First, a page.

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Number 1. Your hood is held down with a primary and secondary latching system. This is to prevent the hood from flying up into the windshield while driving. If the primary release is triggered or fails the secondary latch will catch the hood striker and hold it down. To open the hood both the primary and secondary latches must be released. The primary release is inside the vehicle usually to the left of the driver and down toward the foot well, visible at the bottom of the dash, it is a two or three finger pull out and it will say "Hood". The secondary release is harder to find. In most cases the hood will have to be lifted up slightly to see the secondary release and is usually located towards the center of the hood. Sometimes you have to peek up into the void between the grill and the hood and you will see the release. Most vehicles have hydraulic hood lifts to hold up the hood, but not all. Older cars have an arm that is directly in front of the radiator, it swings up and connects to an oblong hole on the underside of the hood. If you have your owner’s manual, it will give you exact details to the location and operation of the latches.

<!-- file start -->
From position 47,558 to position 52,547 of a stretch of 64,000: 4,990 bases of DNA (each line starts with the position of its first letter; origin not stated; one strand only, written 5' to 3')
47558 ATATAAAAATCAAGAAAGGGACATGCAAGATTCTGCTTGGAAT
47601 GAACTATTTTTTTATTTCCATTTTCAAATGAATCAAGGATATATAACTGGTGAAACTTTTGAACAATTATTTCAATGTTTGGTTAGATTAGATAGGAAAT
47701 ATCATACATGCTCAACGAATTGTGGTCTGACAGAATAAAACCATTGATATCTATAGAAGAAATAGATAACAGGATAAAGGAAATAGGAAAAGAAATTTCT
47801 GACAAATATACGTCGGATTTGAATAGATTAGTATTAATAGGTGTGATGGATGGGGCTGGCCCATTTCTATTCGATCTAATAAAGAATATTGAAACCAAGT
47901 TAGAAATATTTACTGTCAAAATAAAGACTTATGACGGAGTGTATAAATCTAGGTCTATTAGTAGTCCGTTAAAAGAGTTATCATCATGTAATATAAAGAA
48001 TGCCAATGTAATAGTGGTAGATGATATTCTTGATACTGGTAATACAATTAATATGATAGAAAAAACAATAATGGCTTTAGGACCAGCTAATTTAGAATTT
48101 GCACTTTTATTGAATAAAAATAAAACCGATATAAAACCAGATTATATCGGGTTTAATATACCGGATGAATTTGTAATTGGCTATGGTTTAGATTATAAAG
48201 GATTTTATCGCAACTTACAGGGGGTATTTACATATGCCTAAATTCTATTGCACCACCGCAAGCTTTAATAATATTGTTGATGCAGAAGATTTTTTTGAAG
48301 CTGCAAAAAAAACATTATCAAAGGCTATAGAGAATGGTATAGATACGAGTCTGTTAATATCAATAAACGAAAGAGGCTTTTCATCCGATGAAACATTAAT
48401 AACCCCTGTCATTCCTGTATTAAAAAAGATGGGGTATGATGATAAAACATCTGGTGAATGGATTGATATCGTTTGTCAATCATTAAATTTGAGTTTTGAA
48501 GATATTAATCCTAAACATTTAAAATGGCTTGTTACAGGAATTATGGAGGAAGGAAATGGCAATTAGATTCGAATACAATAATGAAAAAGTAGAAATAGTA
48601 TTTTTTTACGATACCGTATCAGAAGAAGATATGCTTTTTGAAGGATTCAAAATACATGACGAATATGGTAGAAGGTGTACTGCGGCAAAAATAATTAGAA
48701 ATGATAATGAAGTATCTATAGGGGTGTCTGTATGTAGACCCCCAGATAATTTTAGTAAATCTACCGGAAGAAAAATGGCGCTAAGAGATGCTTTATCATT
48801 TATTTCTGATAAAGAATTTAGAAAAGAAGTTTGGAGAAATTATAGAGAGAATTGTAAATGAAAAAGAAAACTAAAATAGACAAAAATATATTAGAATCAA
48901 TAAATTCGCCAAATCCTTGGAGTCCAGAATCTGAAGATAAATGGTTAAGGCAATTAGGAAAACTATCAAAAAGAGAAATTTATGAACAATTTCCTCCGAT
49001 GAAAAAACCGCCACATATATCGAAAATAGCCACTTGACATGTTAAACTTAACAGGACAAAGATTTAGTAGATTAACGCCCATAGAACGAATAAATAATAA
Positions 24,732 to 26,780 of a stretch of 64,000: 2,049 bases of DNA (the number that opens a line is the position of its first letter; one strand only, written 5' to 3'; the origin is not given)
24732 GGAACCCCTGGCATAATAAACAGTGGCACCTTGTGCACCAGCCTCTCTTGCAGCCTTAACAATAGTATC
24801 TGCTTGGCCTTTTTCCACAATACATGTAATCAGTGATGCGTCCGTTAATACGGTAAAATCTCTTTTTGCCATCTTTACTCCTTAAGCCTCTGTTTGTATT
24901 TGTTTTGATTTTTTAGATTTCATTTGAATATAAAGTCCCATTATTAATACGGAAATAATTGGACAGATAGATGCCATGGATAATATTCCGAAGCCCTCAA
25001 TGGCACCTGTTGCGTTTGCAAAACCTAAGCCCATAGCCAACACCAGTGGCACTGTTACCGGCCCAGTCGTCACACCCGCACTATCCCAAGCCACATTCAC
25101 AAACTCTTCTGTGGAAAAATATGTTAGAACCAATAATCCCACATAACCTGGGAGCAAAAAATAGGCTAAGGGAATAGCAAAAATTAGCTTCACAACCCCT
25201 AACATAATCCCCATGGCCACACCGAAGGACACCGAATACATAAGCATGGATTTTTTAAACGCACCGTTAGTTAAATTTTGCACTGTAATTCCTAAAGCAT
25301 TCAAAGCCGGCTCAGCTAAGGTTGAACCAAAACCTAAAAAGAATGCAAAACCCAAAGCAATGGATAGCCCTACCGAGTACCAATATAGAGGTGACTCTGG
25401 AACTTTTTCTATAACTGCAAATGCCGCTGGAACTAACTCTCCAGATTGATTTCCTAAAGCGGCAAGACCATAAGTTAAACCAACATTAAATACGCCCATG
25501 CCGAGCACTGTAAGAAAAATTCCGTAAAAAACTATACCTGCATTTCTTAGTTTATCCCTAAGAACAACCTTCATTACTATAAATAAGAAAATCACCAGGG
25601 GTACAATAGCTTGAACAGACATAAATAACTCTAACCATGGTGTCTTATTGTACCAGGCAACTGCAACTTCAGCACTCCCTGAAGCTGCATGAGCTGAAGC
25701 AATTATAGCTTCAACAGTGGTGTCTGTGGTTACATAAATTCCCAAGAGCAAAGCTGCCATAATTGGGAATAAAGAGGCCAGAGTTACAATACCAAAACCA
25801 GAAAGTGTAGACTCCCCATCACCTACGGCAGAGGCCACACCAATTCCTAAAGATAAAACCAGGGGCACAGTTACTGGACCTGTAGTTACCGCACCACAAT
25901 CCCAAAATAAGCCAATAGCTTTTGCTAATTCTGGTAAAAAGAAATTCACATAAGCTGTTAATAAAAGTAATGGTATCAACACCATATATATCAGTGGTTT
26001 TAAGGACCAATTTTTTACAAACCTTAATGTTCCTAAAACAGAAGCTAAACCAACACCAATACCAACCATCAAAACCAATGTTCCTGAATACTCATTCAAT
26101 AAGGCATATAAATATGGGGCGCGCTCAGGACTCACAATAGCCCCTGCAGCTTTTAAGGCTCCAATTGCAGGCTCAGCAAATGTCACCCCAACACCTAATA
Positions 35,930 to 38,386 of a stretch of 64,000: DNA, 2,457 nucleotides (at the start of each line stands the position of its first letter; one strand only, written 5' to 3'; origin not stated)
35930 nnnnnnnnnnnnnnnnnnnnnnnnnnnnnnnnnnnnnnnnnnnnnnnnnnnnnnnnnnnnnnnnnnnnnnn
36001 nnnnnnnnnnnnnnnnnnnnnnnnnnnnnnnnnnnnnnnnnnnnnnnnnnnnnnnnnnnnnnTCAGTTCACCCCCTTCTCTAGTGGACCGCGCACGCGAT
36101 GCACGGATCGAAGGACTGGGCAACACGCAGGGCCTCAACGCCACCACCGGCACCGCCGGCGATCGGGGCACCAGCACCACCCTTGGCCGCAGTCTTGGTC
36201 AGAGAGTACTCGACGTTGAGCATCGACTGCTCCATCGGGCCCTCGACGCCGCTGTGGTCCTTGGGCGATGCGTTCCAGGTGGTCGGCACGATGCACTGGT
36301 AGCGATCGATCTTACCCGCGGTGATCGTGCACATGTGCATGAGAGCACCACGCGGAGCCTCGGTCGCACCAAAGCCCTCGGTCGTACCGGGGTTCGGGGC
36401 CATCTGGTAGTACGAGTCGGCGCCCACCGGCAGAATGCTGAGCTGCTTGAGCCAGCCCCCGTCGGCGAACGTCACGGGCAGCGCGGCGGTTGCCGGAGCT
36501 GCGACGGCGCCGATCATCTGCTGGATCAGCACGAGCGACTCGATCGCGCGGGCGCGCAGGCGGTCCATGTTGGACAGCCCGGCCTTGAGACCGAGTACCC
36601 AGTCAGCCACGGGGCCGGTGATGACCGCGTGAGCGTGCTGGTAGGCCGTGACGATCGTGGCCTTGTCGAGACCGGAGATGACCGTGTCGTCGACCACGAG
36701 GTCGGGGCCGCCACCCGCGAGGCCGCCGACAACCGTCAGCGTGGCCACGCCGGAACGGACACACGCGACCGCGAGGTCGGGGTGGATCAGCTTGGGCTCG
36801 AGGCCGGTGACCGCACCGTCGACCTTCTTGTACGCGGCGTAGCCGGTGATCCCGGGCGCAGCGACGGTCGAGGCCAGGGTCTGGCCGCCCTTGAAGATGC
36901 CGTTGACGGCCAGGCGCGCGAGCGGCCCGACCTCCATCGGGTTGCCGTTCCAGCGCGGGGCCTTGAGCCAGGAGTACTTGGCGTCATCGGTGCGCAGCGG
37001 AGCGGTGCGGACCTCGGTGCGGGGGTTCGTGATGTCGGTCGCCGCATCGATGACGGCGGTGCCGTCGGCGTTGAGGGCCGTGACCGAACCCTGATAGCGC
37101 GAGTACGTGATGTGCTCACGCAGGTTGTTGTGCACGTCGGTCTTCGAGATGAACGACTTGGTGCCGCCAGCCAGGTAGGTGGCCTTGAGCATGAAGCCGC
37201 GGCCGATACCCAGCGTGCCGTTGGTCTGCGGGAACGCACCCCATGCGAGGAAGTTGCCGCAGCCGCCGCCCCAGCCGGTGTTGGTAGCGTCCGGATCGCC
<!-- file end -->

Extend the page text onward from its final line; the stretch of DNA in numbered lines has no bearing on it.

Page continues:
Once you open the hood, look around and get familiar with the layout of the things you have no idea what they are. You will see things like fluid reservoirs, which are clearly labeled and marked. Your owner’s manual has a detailed breakdown of the location of these critical fluid locations and instructions on how to maintain proper safety levels. Find your washer fluid, power steering fluid, brake fluid; coolant reservoirs engine oil dipstick and automatic transmission fluid dipstick. If you do not have an owner’s manual, go on-line and Google your vehicle model and year. Most likely you will find what you are looking for.

Occasionally spray the release and spring with WD40.

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